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Every week brings new, exciting, and sometimes juicy headlines from behind Vatican walls and every week Alicia delves deeper into one of those headlines. For a full run down of what’s been happening behind Vatican walls, watch Vatican Connections. Already watch the program? Come back every Friday for an in-depth look at an issue, headline or person. Season 4 of Vatican Connections airs every Friday at 8:00 pm ET.

Pope in Armenia: Address to Civil Authorities and the Diplomatic Corps

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On Friday, June 24, following his visit to the Armenian Apostolic Cathedral, Pope Francis met with the President of Armenia in Yerevan. After his private meeting with President Serzh Sargsyan, the Holy Father gave the follow address to the civil authorities and the diplomatic corps.

Mr President,
Honourable Authorities,
Distinguished Members of the Diplomatic Corps,
Dear Brothers and Sisters,

It gives me great joy to be here, to set foot on the soil of this beloved land of Armenia, to visit a people of ancient and rich traditions, a people that has given courageous testimony to its faith and suffered greatly, yet has shown itself capable of constantly being reborn.

“Our turquoise sky, our clear waters, the flood of light, the summer sun and the proud winter borealis… our age-old stones … our ancient etched books which have become a prayer” (ELISE CIARENZ, Ode to Armenia). These are among the powerful images that one of your illustrious poets offers us to illustrate the rich history and natural beauty of Armenia. They sum up the rich legacy and the glorious yet dramatic experience of a people and their deep-seated love of their country.

I am most grateful to you, Mr President, for your kind words of welcome in the name of the government and people of Armenia, and for your gracious invitation that has made it possible to reciprocate the visit you made to the Vatican last year. There you attended the solemn celebration in Saint Peter’s Basilica, together with Their Holinesses Karekin II, Supreme Patriarch-Catholicos of All Armenians, and Aram I, Catholicos of the Great House of Cilicia, and His Beatitude Nerses Bedros XIX, Patriarch of Cilicia of the Armenians, recently deceased. The occasion was the commemoration of the centenary of the Metz Yeghérn, the “Great Evil” that struck your people and caused the death of a vast multitude of persons. Sadly, that tragedy, that genocide, was the first of the deplorable series of catastrophes of the past century, made possible by twisted racial, ideological or religious aims that darkened the minds of the tormentors even to the point of planning the annihilation of entire peoples. It is so sad that – in this as in the others – the great powers looked the other way.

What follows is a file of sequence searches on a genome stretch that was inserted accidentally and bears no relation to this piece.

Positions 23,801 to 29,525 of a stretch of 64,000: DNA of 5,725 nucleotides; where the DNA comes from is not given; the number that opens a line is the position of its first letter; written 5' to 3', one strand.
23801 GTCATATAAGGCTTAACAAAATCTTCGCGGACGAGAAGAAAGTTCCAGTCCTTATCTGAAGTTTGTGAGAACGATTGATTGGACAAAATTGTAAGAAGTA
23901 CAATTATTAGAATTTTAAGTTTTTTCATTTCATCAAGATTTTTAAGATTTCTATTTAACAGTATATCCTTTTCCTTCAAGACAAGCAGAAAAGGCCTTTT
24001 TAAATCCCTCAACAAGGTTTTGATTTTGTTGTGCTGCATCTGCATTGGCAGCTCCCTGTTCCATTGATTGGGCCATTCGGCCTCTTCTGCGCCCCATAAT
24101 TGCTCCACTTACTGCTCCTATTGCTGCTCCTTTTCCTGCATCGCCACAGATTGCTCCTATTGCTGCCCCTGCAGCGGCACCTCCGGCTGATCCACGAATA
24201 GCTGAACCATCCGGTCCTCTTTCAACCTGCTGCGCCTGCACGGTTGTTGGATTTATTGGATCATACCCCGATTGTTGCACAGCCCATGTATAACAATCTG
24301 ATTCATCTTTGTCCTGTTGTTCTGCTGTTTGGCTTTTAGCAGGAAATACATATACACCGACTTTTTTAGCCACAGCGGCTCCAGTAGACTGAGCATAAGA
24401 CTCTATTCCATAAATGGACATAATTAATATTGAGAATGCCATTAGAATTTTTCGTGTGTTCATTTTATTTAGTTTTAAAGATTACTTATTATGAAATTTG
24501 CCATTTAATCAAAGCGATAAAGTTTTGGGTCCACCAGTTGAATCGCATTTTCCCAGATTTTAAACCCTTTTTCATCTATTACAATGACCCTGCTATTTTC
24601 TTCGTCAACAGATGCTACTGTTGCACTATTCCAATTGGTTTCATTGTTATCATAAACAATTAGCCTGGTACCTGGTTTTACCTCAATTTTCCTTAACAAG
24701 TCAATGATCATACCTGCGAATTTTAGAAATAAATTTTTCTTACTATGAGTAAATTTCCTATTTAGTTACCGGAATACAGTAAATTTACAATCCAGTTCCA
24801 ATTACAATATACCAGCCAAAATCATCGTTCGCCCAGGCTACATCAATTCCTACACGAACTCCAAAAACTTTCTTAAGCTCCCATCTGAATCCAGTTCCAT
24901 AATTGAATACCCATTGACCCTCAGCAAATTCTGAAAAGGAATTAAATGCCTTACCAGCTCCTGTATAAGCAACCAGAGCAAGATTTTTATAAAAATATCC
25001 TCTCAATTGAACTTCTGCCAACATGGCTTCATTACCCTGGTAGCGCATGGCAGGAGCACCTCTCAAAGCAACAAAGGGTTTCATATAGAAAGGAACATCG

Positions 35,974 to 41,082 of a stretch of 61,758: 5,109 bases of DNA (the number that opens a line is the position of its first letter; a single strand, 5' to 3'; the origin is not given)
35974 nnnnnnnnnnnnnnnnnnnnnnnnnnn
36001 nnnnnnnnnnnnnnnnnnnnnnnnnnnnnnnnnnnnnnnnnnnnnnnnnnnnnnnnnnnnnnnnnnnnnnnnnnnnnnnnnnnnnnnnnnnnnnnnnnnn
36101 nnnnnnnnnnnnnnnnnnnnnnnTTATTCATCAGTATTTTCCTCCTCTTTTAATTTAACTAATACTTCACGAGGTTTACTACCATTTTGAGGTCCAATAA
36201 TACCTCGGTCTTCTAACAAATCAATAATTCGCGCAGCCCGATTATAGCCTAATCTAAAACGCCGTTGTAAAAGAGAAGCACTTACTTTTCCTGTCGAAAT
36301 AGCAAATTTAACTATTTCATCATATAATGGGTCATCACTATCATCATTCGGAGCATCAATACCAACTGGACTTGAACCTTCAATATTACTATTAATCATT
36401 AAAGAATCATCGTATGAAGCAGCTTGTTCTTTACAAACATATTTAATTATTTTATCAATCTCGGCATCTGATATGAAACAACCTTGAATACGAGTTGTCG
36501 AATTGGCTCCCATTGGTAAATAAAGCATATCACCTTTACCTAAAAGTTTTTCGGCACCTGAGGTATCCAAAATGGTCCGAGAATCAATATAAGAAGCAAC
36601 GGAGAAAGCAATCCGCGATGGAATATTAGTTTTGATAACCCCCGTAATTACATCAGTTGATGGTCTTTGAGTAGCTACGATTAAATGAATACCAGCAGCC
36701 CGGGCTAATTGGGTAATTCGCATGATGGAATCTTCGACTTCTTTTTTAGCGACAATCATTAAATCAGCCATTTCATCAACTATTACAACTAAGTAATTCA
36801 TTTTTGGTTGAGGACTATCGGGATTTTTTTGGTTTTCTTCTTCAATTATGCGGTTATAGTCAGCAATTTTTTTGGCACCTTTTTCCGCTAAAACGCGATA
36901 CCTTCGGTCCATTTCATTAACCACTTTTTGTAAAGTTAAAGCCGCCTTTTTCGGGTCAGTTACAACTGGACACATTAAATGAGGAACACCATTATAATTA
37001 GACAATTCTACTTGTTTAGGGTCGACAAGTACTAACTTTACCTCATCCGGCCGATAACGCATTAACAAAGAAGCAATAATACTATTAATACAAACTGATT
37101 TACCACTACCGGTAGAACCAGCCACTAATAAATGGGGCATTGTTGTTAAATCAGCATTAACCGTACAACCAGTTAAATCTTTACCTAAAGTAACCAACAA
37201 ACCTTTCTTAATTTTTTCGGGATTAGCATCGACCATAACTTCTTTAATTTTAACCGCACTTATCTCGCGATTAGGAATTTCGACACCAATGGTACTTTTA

I pay homage to the Armenian people who, illuminated by the light of the Gospel, even at the most tragic moments of their history, have always found in the cross and resurrection of Christ the strength to rise again and take up their journey anew with dignity. This shows the depth of their Christian faith and its boundless treasures of consolation and hope. Having seen the pernicious effects to which hatred, prejudice and the untrammelled desire for dominion led in the last century, I express my lively hope that humanity will learn from those tragic experiences the need to act with responsibility and wisdom to avoid the danger of a return to such horrors. May all join in striving to ensure that whenever conflicts emerge between nations, dialogue, the enduring and authentic quest of peace, cooperation between states and the constant commitment of international organizations will always prevail, with the aim of creating a climate of trust favourable for the achievement of lasting agreements that look to the future.